A Northampton Saints invitational XV will once again lock horns with the British Army in April 2020, as one of the most historic fixtures in rugby returns to Franklin’s Gardens.
First played in 1921, the Mobbs’ Own Match honours Edgar Mobbs – both a Saints legend and World Rugby Hall-of-Fame inductee, as well as a World War One hero.
Contested between the East Midlands and the Barbarians until 2011, Franklin’s Gardens has played host for the fixture every other year since 2012 when it was re-launched, with Bedford Blues also going toe-to-toe with the British Army on a biennial basis.
This year’s match will see a Saints invitational XV take on the Army on Wednesday 15 April 2020 (7.45pm kick-off), with tickets priced at £15 for adults or £5 for juniors, concessions, former players and past/present members of the British Armed Forces.
Proceeds from the match will once again support the charitable aims of the Mobbs Memorial Fund, which promotes the development of youth rugby in the East Midlands.
Saints were victorious the last time they took on the Army, winning 54-21 at Franklin’s Gardens in an entertaining skirmish.
The clash has often been a great opportunity for Saints’ younger prospects to pull on a Black, Green and Gold jersey – with the likes of Lewis Ludlam, James Grayson, and Ollie Sleightholme all getting on the scoresheet in years gone by.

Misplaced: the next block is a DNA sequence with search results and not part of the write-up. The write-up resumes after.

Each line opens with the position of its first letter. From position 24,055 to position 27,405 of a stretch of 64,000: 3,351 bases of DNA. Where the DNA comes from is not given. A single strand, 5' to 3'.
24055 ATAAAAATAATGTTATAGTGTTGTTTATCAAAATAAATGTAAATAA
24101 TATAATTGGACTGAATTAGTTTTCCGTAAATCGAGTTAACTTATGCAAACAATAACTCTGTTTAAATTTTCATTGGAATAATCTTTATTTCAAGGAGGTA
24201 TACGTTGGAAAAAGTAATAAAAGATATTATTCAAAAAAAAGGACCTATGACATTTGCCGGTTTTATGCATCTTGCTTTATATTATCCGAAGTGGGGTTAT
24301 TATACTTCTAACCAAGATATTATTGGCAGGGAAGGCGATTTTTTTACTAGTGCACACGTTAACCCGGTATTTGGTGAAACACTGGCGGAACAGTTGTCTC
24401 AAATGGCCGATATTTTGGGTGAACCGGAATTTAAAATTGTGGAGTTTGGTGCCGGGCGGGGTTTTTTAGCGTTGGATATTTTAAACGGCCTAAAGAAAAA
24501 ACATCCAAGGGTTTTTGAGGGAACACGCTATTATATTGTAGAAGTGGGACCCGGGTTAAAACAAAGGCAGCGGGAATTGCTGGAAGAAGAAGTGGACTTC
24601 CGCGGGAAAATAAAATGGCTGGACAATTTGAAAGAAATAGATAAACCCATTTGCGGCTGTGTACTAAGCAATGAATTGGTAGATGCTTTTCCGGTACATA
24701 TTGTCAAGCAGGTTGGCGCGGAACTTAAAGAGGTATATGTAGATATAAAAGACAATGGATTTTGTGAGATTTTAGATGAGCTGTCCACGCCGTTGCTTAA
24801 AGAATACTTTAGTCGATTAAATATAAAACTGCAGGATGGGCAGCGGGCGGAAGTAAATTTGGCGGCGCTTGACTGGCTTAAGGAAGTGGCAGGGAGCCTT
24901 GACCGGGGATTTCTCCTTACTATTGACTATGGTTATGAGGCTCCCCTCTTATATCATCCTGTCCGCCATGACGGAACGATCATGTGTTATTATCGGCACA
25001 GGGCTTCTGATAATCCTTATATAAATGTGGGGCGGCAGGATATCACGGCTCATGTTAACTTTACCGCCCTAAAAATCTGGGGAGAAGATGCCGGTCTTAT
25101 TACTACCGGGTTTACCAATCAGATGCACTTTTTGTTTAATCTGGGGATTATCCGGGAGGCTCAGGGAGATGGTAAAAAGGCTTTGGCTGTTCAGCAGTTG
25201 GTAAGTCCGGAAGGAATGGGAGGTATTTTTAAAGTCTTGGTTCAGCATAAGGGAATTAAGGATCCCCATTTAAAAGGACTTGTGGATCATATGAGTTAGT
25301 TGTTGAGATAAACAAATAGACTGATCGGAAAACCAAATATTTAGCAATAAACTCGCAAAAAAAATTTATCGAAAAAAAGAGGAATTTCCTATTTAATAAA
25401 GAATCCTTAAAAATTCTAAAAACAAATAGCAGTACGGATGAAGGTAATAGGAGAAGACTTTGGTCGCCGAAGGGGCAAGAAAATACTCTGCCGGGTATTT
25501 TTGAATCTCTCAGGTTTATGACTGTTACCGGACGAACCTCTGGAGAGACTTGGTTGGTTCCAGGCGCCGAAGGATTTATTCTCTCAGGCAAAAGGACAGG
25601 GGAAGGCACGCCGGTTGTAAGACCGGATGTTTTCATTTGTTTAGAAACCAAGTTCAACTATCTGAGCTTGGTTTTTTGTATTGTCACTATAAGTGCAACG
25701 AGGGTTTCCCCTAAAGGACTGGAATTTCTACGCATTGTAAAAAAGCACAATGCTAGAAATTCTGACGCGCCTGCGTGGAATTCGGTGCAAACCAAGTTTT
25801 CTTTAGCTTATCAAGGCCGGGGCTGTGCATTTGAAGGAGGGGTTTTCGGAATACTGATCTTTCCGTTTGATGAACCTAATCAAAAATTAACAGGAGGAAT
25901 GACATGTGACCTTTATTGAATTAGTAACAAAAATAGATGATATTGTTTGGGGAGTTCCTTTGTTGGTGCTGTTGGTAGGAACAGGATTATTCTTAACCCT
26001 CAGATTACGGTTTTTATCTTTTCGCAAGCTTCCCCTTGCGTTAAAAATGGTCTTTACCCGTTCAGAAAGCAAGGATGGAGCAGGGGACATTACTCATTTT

Please note that this fixture is NOT included in the 2019/20 Season Ticket package.
Hospitality in the Michael Jones Champions Suite is also available for the Mobbs’ Own Match.
A two-course meal including a padded seat in the Barwell Stand can be purchased for £35pp. Please contact [email protected] to book now.
About Mobbs’ Own
An illustrious career at Franklin’s Gardens saw winger Edgar Mobbs (Saint #281) pull on the Black, Green and Gold jersey 234 times, captaining Northampton for five seasons and becoming the first Saint ever to skipper England in the process.
A plaque bearing his name still sits above the No.11 bench in Saints’ dressing room, and Mobbs was inducted into the World Rugby Hall of Fame in 2015.
But if anything, Mobbs is even more fondly remembered for what he did on the field of battle while serving in the Army – he led a call to arms to form what became known as the Mobbs’ Own Corps.
Led by Mobbs, 270 other men including many sportsmen from Northampton and the surrounding area, joined the fight in the First World War. Nearly 70 lost their lives during the war but many returned to the town, going on to have successful careers outside of the Army. Several went on to play for all three of the leading sports teams in the town.
This year Northampton Saints Foundation was successful in securing National Lottery Heritage Funding to further explore the history behind the Mobbs’ Own – 20 volunteers are attempting to uncover the untold stories of the company; recording their histories, exploring their backgrounds and researching their impact on their local community.
Like so many of the Mobbs’ Own, Edgar Mobbs himself did not survive the conflict. He was honoured by the unveiling of a statue in Northampton town centre in 1921 – a year which also saw the first Mobbs’ Own fixture played, and the match has been contested ever since.